In this series of posts on Daniel we are looking not at “Daniel the prophet” but at Daniel as a devout Jew and statesman-diplomat in the empire of Babylonia. Here, I want to finish talking about the kind of wisdom education he received, which we began in the previous post. We know from the text that Daniel received three years of formal tutoring in the city of Babylon, and that it was overseen by Ashpenaz, who ran an elite school of Chaldean instructors for the king. I’ll come back to that in a minute.
But first a question: How was the new pupil, Daniel, able to meet the requirements? Most likely, their education in wisdom did not start in Babylon but in Jerusalem before their capture and exile to Babylon. Daniel 1:4 states that King Nebuchadnezzar ordered Ashpenaz “to bring [to Babylon from Jerusalem] some Israelites of royal descent and nobility [who were] proficient in all wisdom, knowledgeable and intelligent, and capable of serving in the royal palace – and teach them the writing and the language of the Chaldeans” (Jewish Study Bible). Four such Israelites are then named in verse six: Daniel, Hananiah, Mishael, and Azariah.
A number of things are being indicated here. One is that they were “proficient” in wisdom before going to Babylon. They had to be, in order to get into the Chaldean school. Proficiency implies a thorough competence that has been learned by training and practice, such as when we think of someone who is proficient in a foreign language. Ashpenaz must have had some kind of test for that, and the four passed it. Where did these young Israelites become proficient in wisdom? We find a clue, I believe, in the phrase “of royal descent and nobility.”
According to modern scholarship, the royal courts of the old-world Middle East (in Egypt, Israel, Babylonia, and elsewhere) ran both temple schools and wisdom schools, the latter probably usually connected with the former. Not to draw too strict a line in this, but a temple school, as its name implies, educated students in a nation’s religious ritual and ceremonial life, while wisdom schools covered what today we might call the liberal arts, where one would become “knowledgeable and intelligent” in many areas. (There is some indication that a wisdom school would ensure that its pupils had some instruction in a nation’s religious beliefs and system, although they were not being trained for its priesthood.).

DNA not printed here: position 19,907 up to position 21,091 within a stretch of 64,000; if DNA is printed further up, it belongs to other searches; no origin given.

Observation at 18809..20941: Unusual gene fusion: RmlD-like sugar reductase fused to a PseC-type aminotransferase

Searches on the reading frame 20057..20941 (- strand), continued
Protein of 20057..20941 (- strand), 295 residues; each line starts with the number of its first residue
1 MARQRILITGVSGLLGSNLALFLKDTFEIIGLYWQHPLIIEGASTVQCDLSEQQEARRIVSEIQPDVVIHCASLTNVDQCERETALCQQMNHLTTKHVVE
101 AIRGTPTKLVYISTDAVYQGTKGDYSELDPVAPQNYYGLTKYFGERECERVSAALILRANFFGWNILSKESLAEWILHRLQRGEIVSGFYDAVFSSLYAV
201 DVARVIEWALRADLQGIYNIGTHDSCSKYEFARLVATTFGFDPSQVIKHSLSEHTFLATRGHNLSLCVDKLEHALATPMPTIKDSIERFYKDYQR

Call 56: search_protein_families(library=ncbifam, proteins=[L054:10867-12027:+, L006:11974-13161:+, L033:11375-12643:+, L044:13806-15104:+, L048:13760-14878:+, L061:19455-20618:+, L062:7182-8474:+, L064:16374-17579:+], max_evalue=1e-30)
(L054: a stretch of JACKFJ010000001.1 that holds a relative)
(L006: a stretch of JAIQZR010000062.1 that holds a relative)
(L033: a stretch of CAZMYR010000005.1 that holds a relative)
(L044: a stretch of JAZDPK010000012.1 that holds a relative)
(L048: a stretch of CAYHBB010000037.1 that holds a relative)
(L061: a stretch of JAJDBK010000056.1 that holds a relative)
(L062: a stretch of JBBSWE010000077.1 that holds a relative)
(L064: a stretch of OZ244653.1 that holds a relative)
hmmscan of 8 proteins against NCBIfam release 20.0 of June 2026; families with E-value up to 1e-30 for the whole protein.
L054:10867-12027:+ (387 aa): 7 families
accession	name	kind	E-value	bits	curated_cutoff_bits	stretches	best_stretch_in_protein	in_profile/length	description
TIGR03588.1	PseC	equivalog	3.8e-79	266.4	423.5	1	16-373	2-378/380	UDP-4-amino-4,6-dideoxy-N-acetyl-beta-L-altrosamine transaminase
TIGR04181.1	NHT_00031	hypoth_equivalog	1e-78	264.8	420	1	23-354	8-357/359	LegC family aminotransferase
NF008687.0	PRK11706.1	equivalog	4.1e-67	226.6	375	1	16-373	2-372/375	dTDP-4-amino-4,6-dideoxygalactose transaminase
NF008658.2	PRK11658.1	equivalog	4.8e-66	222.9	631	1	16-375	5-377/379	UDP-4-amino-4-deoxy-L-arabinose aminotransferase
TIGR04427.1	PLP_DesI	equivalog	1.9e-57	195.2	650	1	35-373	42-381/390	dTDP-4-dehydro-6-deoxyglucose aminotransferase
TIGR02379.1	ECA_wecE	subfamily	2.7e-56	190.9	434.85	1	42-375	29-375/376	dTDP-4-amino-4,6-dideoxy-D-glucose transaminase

Further, enrollment in a wisdom school was typically limited to those with royal and noble blood. It seems likely that Daniel and his three Jewish friends were young wisdom scholars at “Jerusalem College,” where they did their undergraduate work. My guess is that in Jerusalem Asphenaz learned of them, tested them, and found them at the top of the class. He then took them back to Babylon with him for three years (1:6) of graduate studies in wisdom, which included the “writing [literature] and the language of the Chaldeans.”
Having accredited Daniel and his three friends as standout scholars from “Jerusalem College,” Ashpenaz admits them to a specialized course of studies in the Chaldean Institute at “King’s University” in Babylon. There, they would receive the specialized tutoring requisite for holding positions of responsibility and power in the state. It would be a move from being proficient in wisdom to being highly skilled in wisdom.
Next time we will finish our brief exploration of Daniel’s wisdom education in Jerusalem and Babylon by looking at what it most likely consisted of.
©2014 by Charles Strohmer